Anyway, I want to do my part in sharing what I know and finding joy in the process again! And let me be absolutely clear, I'm just sharing what I know and inviting people on to discuss the things that I'm learning. By no means does that make me an expert! The market is forever changing, and I consider myself a lifetime learner. Having that said, I don't know everything, but I'm not afraid to ask the right questions to learn the things I don't know.
Here are the topics I plan to focus on:
1. Writing craft
I know there are hundreds of blogs and podcasts out there about the craft of writing, but it's literally the breadth of my knowledge, so it's unrealistic to say I won't touch on that topic from time to time. But I want youse to remember that I don't believe in writing rules outside of very basic grammar stuff. All other writing advice is just that — advice. You can choose to take it or not.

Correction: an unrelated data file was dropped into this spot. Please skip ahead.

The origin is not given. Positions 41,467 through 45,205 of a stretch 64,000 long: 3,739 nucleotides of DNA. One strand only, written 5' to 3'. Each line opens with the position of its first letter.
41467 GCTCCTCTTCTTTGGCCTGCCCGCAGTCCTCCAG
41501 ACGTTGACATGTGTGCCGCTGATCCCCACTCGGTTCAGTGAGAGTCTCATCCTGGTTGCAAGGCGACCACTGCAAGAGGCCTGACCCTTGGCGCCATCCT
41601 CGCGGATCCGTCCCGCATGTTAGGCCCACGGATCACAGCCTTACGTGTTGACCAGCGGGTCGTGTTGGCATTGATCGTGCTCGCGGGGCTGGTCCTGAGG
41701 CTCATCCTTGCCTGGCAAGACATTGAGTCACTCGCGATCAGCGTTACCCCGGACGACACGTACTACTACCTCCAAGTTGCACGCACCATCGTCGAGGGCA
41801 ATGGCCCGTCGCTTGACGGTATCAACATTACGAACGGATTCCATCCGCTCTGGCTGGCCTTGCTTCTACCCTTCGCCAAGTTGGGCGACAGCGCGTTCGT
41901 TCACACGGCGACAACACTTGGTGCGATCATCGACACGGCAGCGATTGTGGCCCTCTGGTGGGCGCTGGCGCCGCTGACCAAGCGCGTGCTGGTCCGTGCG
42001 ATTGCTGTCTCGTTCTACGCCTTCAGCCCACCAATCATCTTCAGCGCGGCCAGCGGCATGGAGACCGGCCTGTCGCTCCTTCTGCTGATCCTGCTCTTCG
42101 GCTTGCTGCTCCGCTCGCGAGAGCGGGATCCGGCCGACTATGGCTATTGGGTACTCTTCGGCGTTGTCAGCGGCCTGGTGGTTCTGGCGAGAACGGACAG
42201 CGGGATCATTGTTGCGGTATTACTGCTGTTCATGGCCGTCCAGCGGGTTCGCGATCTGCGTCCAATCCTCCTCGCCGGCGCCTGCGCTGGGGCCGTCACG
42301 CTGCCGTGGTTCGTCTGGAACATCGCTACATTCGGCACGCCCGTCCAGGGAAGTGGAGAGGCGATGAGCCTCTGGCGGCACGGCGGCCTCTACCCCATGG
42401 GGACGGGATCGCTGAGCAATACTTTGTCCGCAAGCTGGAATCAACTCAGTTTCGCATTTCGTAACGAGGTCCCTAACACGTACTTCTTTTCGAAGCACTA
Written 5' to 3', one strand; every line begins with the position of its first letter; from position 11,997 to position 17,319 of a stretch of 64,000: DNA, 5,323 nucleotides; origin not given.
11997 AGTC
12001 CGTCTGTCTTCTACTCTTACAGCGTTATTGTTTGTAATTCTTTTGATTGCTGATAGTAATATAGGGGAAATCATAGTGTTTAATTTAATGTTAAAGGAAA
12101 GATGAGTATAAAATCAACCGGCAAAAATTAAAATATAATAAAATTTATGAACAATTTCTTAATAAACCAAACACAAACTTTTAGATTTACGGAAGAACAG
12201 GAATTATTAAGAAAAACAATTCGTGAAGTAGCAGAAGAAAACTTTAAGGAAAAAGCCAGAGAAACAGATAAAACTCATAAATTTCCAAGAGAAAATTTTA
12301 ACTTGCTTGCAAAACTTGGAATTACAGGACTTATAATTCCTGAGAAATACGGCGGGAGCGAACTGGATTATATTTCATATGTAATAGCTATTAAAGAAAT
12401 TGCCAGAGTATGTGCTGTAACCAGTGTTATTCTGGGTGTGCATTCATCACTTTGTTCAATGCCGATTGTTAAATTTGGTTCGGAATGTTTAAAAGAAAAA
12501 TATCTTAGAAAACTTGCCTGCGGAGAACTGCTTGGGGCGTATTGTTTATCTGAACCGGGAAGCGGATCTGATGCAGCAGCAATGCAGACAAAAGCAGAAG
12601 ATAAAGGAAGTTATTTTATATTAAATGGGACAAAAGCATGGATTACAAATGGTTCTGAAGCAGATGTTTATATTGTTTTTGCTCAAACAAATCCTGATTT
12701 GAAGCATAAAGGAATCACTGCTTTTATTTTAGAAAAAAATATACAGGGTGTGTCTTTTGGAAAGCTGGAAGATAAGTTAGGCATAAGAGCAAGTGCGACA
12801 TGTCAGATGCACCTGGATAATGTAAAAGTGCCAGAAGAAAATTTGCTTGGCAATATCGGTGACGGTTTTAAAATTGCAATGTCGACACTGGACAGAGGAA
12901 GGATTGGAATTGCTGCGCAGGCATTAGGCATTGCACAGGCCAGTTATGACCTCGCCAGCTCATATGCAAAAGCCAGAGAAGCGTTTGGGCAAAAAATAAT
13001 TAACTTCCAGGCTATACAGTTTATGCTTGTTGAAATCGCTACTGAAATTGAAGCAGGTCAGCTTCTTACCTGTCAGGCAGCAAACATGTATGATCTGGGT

I'm not going to review fiction here. Those days are long gone. I will mostly focus on reviewing self-help, business books, writing reference materials, and probably software, tools, and apps. You know, stuff that folks can use to make the business of authoring easier.
3. Ways to make money with your words.
Authoring is not the only way to make money with your writing. I believe in having multiple streams of income, and as writers, those streams should align with your greatest skill — writing. I would like to share ways to lean into those strengths, and the types of side hustles you can look for to supplement your book sales!